Census town

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A census town is a type of town that satisfies certain characteristics, depending on the country in which it is located.


In India, a census town is one which is not statutorily notified and administered as a town, but nevertheless whose population has attained urban characteristics.[1] They are characterized by the following:

  • Population exceeds 5,000
  • At least 75% of male working population is employed outside the agricultural sector
  • Minimum population density of 400 persons per km2[2][3]

Examples of Indian census towns include Greater Noida, in Uttar Pradesh; Begampur, Chandpara in West Bengal; Ramachandrapuram, in Andhra Pradesh; Amini, in Lakshadweep, Ghatshila in Purbi Singhbhum District of Jharkhand; and BGR Township (Bongaigaon Refinery Township) in Bongaigaon Urban Agglomeration.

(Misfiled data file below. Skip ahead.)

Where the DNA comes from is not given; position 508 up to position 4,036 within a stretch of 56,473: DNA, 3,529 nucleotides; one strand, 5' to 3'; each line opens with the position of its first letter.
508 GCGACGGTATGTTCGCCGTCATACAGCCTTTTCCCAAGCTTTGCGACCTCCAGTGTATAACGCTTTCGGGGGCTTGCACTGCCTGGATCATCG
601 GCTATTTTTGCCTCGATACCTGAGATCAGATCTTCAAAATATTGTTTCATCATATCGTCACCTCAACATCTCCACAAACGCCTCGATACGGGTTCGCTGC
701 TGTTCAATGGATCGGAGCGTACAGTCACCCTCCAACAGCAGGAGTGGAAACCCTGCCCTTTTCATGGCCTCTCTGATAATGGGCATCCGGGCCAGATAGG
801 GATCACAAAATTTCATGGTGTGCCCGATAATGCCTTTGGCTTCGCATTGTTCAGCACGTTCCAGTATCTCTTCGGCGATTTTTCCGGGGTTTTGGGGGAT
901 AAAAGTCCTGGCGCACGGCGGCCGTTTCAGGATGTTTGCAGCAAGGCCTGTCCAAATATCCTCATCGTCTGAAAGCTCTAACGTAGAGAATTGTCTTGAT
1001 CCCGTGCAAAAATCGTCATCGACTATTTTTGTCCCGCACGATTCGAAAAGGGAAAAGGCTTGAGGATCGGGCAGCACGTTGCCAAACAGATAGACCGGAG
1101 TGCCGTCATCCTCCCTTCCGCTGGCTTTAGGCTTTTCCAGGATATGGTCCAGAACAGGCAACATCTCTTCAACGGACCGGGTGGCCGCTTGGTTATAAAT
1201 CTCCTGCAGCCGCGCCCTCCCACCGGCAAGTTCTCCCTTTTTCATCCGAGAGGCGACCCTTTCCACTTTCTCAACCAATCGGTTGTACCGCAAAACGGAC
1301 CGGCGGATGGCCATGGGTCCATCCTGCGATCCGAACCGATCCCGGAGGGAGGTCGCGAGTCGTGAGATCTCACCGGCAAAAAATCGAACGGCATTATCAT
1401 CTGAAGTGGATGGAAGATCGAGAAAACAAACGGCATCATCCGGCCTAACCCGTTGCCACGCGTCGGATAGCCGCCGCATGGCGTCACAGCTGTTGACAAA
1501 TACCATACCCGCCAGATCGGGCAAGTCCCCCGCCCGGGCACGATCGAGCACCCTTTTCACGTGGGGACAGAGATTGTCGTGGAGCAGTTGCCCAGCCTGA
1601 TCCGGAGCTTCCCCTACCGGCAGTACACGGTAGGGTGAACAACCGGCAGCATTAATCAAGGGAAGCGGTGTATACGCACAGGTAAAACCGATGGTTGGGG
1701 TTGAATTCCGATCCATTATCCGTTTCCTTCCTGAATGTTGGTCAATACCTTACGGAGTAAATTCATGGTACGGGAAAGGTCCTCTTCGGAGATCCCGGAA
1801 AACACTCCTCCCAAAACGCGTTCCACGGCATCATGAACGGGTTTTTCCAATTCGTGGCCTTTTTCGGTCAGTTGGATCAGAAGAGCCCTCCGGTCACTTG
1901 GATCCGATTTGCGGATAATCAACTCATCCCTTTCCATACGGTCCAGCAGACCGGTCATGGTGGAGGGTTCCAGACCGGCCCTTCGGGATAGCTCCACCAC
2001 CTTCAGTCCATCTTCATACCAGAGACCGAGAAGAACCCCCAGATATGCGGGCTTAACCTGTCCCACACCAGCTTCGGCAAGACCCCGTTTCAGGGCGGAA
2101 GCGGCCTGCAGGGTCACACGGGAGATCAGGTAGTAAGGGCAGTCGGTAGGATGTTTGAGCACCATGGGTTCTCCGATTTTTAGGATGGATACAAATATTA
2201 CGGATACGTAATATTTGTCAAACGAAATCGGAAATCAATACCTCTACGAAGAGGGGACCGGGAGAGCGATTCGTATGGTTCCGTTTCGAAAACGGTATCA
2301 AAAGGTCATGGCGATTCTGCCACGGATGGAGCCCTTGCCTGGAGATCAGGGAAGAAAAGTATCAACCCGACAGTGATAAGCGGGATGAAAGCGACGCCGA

According to Ireland's Central Statistics Office, a census town by definition has a "cluster of fifty or more occupied dwellings, not having a legally defined boundary, in which within a distance of 800 metres there is a nucleus of either thirty occupied houses on both sides of the road or twenty occupied houses on one side of the Road".


  1. ^ Ramachhandran, M. (13 February 2012). "Rescuing cities from chaos". The Hindu Business Line. Retrieved 8 March 2012. 
  2. ^ "Census of India: Some terms and definitions" (PDF). Census of India. Retrieved 8 March 2012. 
  3. ^ "New Census Towns Showcase New India", Mint.

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